Pickling and Preserving Boom

pantry and freezer cleaning : photo of dried noodle in my pantry

I tried many "homemade" recipes in the past. Not everything was successful but it is a really fun experience to take time to create something you don't normally prepare. It is probably the most gratifying part of cooking.

Pickling and preserving is one of the things that I have not done much so far and I always wanted to experiment more. On the same week I thought about pickling, I heard about a new "canning boom" on NPR related to the tough economic times. And when I went to the Eastern Market Farmer's Market on that weekend, I noticed the pickle vendor was very busy (You can find about this pickle vender in the "Capital Spice Blog"). I purchased a couple different pickles and they were really good.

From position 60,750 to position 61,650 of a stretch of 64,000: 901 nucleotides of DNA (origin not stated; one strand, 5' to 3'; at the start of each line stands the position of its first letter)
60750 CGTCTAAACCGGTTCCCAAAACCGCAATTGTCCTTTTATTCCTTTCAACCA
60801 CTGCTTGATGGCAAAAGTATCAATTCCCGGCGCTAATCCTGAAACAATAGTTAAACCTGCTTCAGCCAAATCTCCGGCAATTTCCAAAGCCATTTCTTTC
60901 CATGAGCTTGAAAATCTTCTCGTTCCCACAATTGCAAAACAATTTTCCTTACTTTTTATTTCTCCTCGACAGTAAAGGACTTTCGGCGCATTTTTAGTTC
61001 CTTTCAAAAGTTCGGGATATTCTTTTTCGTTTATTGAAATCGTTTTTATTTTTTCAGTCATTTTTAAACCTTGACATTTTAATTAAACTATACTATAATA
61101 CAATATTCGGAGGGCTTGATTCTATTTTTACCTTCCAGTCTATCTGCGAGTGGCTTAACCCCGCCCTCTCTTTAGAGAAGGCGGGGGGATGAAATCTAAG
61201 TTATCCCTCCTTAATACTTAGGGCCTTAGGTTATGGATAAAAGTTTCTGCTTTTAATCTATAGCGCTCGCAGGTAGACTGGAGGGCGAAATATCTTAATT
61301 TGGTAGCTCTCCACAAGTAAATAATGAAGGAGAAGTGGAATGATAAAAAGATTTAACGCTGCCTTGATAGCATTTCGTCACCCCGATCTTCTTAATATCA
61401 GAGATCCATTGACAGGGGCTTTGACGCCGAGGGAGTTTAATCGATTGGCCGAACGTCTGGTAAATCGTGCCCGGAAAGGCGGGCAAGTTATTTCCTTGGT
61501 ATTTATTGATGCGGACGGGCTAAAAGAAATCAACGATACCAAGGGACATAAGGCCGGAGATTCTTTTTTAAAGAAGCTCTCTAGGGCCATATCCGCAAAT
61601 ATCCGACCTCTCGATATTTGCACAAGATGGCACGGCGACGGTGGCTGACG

Actually, pickers are daily food for Japanese cuisine. The way we pickle, however, is a little different than the American way. The most common way to make pickers in Japan is to use a paste of rice bran and salt. Once you establish the bran base, you can use it eternally. In a way, it is easier than the American way. But both have their strengths.

Pickles are not only easy on your wallet but also healthy and really yummy. So there is no excuse not to start.

A celebrity chef Taylor Florence was showing how to picking and canning at "Today" show this morning, according to his blog. Picking is really booming!

Half sour cucumber and dill pickles

Pickled red onions.

Japanese pickles

Tomato Jam

pickled red onion

pickled red onion

pickled red onion

half sour cucumber pickles